Do you feel like you work hard but you’re not getting anywhere? And it seems like you never fulfil your New Year’s resolutions?
Often the goals and the resolutions, which people and organisations set, are open-ended with no time limit or specific result attached to them. Therefore, the goal-setter can’t measure their success in achieving the goal. As a result, it becomes an exercise in wishful thinking.
In this article, we’ll review what SMART goals are and how you can use them to achieve your objects and resolutions.
What Does SMART Mean?
This model has been around for a while and has been used in various spheres of life. The laws of ‘SMART’, when used together, can be a powerful tool for a sharp focus of the goal you are aiming to achieve.
SMART stands for:
S – Specific
M – Measurable
A – Achievable
R – Relevant
T – Time-bound
We’ll extend these definitions to show how to develop and achieve your goals.
Your goal should be clear and specific, otherwise, you won’t be able to centre your efforts. When drafting your goal, answer these five questions:
What do I want to accomplish?
Why is this goal important?
Who is involved?
Where is it located?
Which resources are involved?
Imagine that you are a senior iOS developer, and you’d like to become the leader of the iOS team. A specific goal could be – “I want to gain the skills and experience necessary to become the leader of my team. In this way, I’ll develop my career, and my team will be more successful.”
It’s essential to have measurable goals so that you can track progress and stay motivated. Evaluating progress helps you to stay focused, meet your deadlines, and you feel excitement when getting closer to achievement.
A measurable goal should answer questions such as:
How will I know when it is accomplished?
You might measure your goal of acquiring the needed skills by determining that you will have completed the required training courses and gained the relevant experience for two years.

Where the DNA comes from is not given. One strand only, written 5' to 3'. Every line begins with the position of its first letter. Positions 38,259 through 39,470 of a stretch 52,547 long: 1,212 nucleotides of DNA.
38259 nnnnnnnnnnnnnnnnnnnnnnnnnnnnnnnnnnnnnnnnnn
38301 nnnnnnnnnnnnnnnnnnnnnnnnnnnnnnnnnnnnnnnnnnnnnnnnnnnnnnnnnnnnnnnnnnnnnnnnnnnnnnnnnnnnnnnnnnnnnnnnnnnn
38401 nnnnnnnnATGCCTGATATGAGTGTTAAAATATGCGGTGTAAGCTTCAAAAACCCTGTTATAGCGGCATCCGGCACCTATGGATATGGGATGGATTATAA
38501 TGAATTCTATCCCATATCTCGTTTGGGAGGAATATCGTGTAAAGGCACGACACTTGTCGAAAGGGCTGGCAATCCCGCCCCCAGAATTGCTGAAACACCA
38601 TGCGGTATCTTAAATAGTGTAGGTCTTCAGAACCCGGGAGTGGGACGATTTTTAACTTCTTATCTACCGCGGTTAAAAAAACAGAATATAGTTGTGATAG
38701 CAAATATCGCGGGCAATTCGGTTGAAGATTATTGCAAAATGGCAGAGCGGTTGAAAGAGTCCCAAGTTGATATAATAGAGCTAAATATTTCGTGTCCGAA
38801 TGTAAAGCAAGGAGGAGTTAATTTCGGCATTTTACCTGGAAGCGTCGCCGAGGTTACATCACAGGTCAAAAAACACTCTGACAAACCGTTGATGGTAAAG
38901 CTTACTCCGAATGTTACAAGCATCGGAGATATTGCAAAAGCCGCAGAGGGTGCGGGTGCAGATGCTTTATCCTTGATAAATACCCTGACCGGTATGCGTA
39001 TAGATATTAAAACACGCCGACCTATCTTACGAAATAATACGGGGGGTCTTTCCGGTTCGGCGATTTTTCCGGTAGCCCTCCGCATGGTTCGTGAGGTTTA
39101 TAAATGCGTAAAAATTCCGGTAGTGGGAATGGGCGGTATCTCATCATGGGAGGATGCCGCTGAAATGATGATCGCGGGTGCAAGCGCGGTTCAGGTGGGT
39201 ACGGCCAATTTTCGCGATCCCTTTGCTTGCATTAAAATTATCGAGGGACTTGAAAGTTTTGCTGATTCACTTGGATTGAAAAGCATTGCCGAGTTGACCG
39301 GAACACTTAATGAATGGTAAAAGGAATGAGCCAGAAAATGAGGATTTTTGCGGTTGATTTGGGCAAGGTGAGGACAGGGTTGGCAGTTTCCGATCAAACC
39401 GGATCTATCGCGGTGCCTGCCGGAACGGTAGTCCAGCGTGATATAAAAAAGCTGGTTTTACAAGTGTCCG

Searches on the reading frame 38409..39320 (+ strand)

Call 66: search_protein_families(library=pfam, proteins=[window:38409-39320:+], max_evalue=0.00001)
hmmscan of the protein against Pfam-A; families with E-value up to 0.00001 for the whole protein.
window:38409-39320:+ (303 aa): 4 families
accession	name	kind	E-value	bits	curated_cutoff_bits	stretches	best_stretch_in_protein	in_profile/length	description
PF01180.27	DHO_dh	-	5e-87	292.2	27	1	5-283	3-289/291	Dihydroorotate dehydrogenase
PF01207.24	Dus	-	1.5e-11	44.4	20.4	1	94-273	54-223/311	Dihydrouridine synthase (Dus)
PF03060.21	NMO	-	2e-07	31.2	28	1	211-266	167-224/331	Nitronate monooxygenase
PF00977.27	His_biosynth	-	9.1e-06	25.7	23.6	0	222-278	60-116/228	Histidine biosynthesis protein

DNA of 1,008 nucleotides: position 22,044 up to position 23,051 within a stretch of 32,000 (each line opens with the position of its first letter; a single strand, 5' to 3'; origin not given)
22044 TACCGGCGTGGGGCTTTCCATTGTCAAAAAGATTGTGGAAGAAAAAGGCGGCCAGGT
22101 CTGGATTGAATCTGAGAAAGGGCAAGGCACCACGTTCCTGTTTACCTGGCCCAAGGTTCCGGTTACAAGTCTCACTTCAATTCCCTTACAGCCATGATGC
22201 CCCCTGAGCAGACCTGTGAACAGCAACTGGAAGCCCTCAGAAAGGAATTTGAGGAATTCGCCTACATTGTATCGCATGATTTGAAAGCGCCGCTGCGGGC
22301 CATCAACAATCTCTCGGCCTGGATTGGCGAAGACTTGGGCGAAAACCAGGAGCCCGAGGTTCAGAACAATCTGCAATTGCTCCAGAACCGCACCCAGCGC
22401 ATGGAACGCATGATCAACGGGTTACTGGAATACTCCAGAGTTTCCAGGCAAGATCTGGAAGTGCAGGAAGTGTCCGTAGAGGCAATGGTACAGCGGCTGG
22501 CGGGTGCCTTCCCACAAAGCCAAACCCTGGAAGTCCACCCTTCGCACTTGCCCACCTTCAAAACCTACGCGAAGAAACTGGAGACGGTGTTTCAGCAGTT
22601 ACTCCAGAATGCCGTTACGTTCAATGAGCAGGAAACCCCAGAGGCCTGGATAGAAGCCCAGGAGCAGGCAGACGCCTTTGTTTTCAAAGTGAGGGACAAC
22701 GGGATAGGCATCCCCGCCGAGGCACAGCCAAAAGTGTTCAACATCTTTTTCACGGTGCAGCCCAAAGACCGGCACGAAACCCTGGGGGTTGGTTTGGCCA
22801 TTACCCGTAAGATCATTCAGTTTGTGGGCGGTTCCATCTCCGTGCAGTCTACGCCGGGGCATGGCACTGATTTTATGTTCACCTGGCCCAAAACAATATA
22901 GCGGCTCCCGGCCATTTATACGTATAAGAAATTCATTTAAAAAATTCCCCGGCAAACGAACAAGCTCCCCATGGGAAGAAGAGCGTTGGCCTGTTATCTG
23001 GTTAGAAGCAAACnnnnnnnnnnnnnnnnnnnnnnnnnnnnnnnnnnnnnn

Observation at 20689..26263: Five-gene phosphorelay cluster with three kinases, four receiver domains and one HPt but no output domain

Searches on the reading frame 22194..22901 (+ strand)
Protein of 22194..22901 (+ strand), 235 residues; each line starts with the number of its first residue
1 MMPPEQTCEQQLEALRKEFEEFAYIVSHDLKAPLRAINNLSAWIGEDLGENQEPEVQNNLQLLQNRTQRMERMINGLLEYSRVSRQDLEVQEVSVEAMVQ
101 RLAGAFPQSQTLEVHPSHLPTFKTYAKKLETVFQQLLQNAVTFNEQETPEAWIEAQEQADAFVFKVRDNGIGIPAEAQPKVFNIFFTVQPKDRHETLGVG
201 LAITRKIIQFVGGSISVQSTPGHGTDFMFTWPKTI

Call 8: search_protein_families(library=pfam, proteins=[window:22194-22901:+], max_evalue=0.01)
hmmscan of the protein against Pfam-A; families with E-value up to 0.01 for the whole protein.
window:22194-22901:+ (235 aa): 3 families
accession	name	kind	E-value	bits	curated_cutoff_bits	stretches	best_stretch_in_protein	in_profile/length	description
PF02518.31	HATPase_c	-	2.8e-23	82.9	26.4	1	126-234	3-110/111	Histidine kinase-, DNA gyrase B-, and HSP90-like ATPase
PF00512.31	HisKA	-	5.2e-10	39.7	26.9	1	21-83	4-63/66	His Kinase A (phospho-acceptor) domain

Your goal must be realistic to be successful. When you set an achievable goal, you may be able to identify previously overlooked opportunities or resources that can bring you closer to it.
An achievable goal will usually answer questions such as:
How can I accomplish this goal?
How realistic is the goal, based on other constraints?
You might need to ask yourself whether developing the skills required to become a team leader is realistic, based on your current experience and abilities. For example, do you have the time to complete the required training effectively? Are the necessary resources available to you? Can you afford to do it?
This step is about ensuring that your goal is meaningful to you and that it aligns with other goals. We all need support and assistance in achieving our goals, but it’s necessary to have control over them.
A relevant goal can answer “yes” to these questions:
Does this seem worthwhile?
Is this the right time?
Does this match our other efforts/needs?
Am I the right person to reach this goal?
Is it applicable in the current socio-economic environment?
You might want to gain the skills to become a team leader, but is it the right time to undertake the required training, or work toward additional qualifications? Are you sure that you’re the right person for the role? Do you have enough free time?
Every goal needs a target date so that you have a deadline to focus on. This part of the SMART goal criteria helps to prevent everyday tasks from taking priority over your longer-term goals.
A time-bound goal will usually answer these questions:
What can I do six months from now?
What can I do six weeks from now?
What can I do today?
How long will it take you to acquire the needed skills? Do you need further training for exams or qualifications? It’s important to give yourself a realistic time frame for accomplishing the smaller goals that are necessary to achieving your final objective.
SMART provides the clarity, focus, and motivation you need to achieve your goals. It can improve your ability to reach them by encouraging you to define your objectives and set an end date. SMART goals are easy to use, without the need for specialist tools and can be used for personal or professional development.